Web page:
The Austrian man who imprisoned his own daughter for 24 years in a windowless dungeon has become so tired of being cooped up in his jail cell that he is venturing out for 30 minutes each day — protected from other inmates by prison guards.
Josef Fritzl, 73, has spent two-and-a-half months in an Austrian jail cell since his arrest last April. He's awaiting trial, but a trial date has not been set yet.
Fritzl, fearing an attack by other prisoners, has spent most of that time watching television in the cell he shares with a man accused of a shooting incident.
But as the Daily Telegraph newspaper of London reported, Fritzl is becoming "stir crazy." The man known as the monster of Austria has begun demanding in recent weeks his 30-minute daily exercise walk outside of his cell.
He takes those walks while protected from other inmates by a guard of prison officers.
"That's a basic right guaranteed to any prisoner by Austrian law," Dr. Gerhard Sedlacek, the prosecution spokesman told ABC News.
Fritzl admitted to Austrian law enforcement authorities in April that he forced his daughter Elisabeth, now 42, to live in a small, dark cellar dungeon in Amstetten, Austria, where he fathered her seven children before he was caught by police. One infant had died shortly after it was born.
While Fritzl adjusts to prison life, his children are adjusting to the sunlight they never saw and the freedom that they never knew.
And Elisabeth has been questioned by prosecutors for the first time since her release from the dungeon beneath her family home.
Sedlacek said Elisabeth's interview session was videotaped and transmitted to another room, where Fritzl's defense lawyer was watching. Fritzl declined to be present for the interrogation.
The interview was conducted by videolink because Elisabeth only began to talk about her ordeal after police assured her she would never have to see her father again. The videotaped testimony will allow her to avoid having to repeat her story in court, officials said.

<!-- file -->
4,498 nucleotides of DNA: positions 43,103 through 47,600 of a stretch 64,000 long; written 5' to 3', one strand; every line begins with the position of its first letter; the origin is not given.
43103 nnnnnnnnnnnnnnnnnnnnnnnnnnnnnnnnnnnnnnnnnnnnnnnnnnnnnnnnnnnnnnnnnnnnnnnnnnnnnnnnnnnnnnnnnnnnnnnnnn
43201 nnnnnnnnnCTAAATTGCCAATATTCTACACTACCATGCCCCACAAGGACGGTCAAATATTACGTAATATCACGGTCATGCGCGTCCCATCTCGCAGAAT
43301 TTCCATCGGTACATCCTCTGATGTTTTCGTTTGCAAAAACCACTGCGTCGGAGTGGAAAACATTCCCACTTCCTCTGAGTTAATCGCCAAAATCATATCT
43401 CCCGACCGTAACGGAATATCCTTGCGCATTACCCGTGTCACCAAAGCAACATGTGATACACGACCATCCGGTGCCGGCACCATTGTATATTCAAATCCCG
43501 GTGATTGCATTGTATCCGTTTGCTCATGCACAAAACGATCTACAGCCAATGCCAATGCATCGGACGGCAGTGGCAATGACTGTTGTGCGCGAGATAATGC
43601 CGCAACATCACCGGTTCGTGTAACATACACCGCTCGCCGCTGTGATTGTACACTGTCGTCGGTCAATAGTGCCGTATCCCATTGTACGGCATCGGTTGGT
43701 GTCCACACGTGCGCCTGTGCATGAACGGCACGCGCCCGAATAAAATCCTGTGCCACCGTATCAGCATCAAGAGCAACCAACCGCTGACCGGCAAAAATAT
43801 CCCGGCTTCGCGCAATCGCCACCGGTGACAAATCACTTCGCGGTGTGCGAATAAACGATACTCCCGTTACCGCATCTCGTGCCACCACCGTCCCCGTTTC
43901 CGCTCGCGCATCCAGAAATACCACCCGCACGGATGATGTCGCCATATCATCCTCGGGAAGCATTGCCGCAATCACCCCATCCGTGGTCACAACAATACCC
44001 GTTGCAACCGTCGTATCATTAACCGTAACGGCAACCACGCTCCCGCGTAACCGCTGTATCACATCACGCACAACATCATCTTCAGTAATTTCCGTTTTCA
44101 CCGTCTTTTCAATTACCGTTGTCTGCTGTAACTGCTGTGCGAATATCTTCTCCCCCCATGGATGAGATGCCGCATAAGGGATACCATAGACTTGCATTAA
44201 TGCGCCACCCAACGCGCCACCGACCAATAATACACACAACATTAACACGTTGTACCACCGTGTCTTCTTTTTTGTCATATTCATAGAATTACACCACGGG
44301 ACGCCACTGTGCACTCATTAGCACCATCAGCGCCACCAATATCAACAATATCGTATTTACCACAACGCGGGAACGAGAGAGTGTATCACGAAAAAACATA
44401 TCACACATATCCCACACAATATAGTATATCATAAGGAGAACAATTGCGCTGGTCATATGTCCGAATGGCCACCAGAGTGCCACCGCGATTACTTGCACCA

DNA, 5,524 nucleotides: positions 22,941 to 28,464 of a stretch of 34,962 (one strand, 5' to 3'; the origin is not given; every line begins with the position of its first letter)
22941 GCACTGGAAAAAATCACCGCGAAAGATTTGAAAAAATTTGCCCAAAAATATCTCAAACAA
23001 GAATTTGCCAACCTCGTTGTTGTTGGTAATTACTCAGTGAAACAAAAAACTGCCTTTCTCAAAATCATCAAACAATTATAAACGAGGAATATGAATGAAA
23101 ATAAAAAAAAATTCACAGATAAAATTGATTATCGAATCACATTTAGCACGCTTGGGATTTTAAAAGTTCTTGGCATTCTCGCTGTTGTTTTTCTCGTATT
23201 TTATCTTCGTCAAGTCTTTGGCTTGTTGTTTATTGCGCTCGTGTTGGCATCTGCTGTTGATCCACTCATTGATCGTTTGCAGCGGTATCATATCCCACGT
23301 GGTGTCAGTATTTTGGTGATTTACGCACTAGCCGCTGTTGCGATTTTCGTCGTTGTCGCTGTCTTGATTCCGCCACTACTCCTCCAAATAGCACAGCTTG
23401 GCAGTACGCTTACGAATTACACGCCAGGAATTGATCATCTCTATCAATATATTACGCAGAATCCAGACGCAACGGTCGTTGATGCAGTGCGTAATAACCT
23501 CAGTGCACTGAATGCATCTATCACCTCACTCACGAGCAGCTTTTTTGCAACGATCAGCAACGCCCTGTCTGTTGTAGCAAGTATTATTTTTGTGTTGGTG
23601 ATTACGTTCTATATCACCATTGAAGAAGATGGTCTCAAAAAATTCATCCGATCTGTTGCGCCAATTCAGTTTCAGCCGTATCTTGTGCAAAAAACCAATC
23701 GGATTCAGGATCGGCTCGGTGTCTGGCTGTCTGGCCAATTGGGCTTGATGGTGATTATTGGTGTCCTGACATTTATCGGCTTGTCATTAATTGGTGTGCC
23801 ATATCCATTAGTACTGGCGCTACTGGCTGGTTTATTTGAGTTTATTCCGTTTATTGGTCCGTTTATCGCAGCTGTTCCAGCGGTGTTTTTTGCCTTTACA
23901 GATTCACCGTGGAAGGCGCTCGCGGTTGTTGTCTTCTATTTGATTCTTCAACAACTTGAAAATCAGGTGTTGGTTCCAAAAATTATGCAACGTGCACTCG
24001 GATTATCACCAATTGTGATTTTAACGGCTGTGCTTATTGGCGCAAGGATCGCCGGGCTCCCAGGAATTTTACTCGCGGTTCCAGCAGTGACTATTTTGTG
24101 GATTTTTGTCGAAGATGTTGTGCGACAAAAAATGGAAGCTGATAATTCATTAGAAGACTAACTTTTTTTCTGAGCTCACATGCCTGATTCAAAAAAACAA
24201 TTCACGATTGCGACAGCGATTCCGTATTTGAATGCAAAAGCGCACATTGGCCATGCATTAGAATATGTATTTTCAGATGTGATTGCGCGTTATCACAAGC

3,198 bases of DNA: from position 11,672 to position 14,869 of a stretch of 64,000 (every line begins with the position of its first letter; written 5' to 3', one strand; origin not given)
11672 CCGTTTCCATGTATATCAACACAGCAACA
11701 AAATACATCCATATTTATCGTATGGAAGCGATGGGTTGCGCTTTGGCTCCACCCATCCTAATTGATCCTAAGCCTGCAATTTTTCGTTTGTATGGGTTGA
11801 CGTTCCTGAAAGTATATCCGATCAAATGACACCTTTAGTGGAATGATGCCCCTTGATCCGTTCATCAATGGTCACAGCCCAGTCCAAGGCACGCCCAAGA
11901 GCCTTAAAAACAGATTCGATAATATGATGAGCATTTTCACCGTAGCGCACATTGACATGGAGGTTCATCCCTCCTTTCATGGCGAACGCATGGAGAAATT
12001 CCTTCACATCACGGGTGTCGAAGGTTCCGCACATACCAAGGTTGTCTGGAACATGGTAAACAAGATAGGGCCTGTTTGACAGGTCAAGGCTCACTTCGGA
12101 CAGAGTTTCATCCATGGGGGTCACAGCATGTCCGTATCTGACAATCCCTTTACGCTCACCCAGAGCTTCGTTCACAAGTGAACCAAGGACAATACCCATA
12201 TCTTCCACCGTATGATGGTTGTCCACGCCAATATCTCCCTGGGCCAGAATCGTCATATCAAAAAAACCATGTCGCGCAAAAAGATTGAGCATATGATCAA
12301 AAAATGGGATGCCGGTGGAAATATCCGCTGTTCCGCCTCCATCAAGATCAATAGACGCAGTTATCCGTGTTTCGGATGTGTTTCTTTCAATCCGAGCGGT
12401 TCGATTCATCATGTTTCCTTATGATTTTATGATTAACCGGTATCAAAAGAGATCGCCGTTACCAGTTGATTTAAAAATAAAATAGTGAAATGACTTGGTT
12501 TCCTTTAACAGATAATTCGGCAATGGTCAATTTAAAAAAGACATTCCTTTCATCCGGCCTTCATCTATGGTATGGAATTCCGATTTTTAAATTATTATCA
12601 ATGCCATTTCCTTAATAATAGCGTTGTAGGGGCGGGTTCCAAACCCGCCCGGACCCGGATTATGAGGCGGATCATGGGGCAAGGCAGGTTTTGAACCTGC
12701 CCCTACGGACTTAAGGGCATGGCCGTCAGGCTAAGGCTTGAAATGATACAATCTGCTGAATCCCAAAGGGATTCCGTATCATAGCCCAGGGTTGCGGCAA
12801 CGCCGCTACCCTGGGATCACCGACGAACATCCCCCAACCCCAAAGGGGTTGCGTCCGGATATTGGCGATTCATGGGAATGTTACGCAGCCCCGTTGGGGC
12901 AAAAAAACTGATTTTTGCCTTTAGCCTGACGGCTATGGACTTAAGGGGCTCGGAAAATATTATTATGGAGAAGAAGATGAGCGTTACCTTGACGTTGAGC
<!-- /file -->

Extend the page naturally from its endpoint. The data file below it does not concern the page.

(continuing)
During her 24 years underground, several of them chained so she couldn't escape, Elisabeth bore seven children to her father.
Three of their children were allowed to live upstairs in the care of their grandmother. Three other surviving children were forced to share the underground life with their mother, never seeing daylight or enjoying fresh air.
All six surviving children are now living with their mother and their grandmother at an apartment that is protected by police and aided by a team of specialists helping them to recover from their ordeal.
The three children who never saw sunlight, clouds or other kids until freed from Fritzl's basement dungeon have begun to make forays into the world and the results have been encouraging.
Judge Andrea Humer, who will preside over Fritzl's incest-imprisonment trial, said medical experts have pronounced the victims in "relatively good health" considering their ordeal.
A 15-year-old girl even attended a summer camp organized by firefighters last weekend, public broadcaster ORF said. Since the Fritzl name is now notorious in Austria, the girl used a fake name as she mixed freely and romped with 4,000 other children for four days.
Other family members also have ventured out — always in disguise — for brief trips for events like swimming, the Austrian newspaper Kurier said.
"Fortunately, everything is going very well," said Christoph Herbst, a lawyer representing the victims. He said they were spending some time each day trying to answer the hundreds of letters sent by well-wishers from around the world.